Anonymous Blogger Speculates Spanish GDP Is Inflated By €40 Billion, Goldman Gets Involved

Tyler Durden's picture

Yesterday we received a report submitted from a Spanish blogger who wishes to remain anonymous, in which the author, in 7 brief pages, describes why in his view Spain's GDP is massively overrepresented (and coming just before Moody's downgrade of Spain earlier today). The report (attached below) provides extensive validation for this hypothesis using employment data, information from the service sector, construction output, industry data and foreign sector data. The various data lead the author to observe that: "ΔNational Income= ΔDemand of goods + ΔDemand of services = -56,392 – 11,115 = -67,507 million €, which means a fall of GDP by 24.6% for the biennium 2008-2009."

More from the author.

If this fake is confirmed, the repercussions would be enormous. Because the official discourse of the Spanish government about a supposed adjustment of the Spanish economy would be proved false.

    * Productivity per employee instead of growing, would be falling at record rates.
    * Unit labour costs would be increasing across all sectors.
    * Company profits would have suffered a big drop.
    * The Debt to GDP ratio would increase considerably.
    * Public deficit for 2009 would have reached from 11.2% to 13.5% of GDP.

And the conclusion:

As seen, this calculation gives us a drop in internal demand bigger than the same number reached with the previous method, 40,555 million €. The divergence could originate because the MPM, when in the middle of a collapsing internal demand, could fall significantly; on the other hand, the drop in GDP could have been underestimated with the other method due to the accumulation of stocks in the construction sector, or maybe both effects are at work here. Anyhow, both methods are completely at odds with the fall in the national income reported in the National Accounts and makes consistent the hypothesis of a vast manipulation of data.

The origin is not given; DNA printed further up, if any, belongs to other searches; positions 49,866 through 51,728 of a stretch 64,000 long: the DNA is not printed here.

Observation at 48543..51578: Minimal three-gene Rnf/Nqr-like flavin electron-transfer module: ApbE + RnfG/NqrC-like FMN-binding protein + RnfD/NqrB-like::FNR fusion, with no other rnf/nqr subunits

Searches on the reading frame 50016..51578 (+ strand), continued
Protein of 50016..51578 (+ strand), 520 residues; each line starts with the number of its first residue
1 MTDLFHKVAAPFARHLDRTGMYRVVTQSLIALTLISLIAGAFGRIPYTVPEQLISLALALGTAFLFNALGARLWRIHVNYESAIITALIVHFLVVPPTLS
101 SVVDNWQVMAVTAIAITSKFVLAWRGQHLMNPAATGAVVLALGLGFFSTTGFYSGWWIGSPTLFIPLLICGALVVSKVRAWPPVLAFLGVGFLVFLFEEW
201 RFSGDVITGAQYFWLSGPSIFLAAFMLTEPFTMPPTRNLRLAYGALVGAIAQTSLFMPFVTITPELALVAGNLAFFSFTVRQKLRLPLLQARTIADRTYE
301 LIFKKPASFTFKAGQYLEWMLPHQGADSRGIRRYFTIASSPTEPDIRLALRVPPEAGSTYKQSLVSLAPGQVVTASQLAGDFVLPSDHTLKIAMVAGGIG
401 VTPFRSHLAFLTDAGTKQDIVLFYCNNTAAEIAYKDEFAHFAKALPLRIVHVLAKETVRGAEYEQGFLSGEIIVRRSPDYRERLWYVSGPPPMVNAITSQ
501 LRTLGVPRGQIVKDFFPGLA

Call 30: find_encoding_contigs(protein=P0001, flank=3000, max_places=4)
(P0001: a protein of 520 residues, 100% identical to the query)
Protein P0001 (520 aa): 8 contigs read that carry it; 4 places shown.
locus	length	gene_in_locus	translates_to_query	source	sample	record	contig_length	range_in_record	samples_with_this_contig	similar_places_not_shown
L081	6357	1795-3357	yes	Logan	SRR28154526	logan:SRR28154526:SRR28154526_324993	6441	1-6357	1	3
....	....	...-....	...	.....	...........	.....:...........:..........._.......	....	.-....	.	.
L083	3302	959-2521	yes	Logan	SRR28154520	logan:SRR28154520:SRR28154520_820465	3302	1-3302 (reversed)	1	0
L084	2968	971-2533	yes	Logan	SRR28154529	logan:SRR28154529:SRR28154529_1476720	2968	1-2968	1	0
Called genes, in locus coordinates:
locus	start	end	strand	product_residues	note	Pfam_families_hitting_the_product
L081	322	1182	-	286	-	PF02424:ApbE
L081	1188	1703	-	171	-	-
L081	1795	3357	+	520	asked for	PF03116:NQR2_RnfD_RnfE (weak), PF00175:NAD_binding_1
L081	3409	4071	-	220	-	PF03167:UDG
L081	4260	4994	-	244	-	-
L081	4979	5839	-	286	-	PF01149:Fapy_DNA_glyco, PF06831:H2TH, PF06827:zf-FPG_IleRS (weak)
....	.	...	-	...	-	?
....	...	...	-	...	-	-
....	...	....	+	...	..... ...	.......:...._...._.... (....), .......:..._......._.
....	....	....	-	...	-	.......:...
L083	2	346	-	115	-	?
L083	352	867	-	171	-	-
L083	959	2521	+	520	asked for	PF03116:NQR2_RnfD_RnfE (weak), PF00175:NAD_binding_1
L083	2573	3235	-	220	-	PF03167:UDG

As for where this gets really interesting, is the fact that none other than Goldman has immediately issued a rebuttal of the report. Permabull Erik Nielsen has just released a statement in which he says the report is not to be believed at all as it "makes little sense":

I suspect that the reason why anyone cares at all is (1) the bad experience with Greek statistics (but there is no indication what so ever that Spain suffers from anything like that), and (2) a continued general scepticism towards peripheral Europe, so … anything goes.

Our view of the piece is best summarised by this posted comment (not from us, but from someone identifying him or herself as jkc:  "The incongruity comes in why they tracked so well before, but no longer do"  This is called "spurious correlation" which is what you get when comparing apples and oranges or "Market Services Gross Value Added", a productivity metric for the private sector, to a production level metric "Indicator of *Activity* in the Service Sector." It is not odd for productivity to follow a different path than production in a recession (i.e productivity can increase while production goes down which leads to relatively high(er) unemployment.  You will find the same pattern for the US.”

Well said.

Maybe it is better said that a report written by an anonymous blogger has more weight, (as demonstrated by the response from the denizens of Chiswick) than any "credible" reports disseminated by the official Spanish channels. As for Goldman, they certainly doth protest too much. And as for "spurious correlation", we will revisit the realized correlation which will be determined after a few years, when all the filters masking the actual data will finally have been removed.

Full report below (pdf)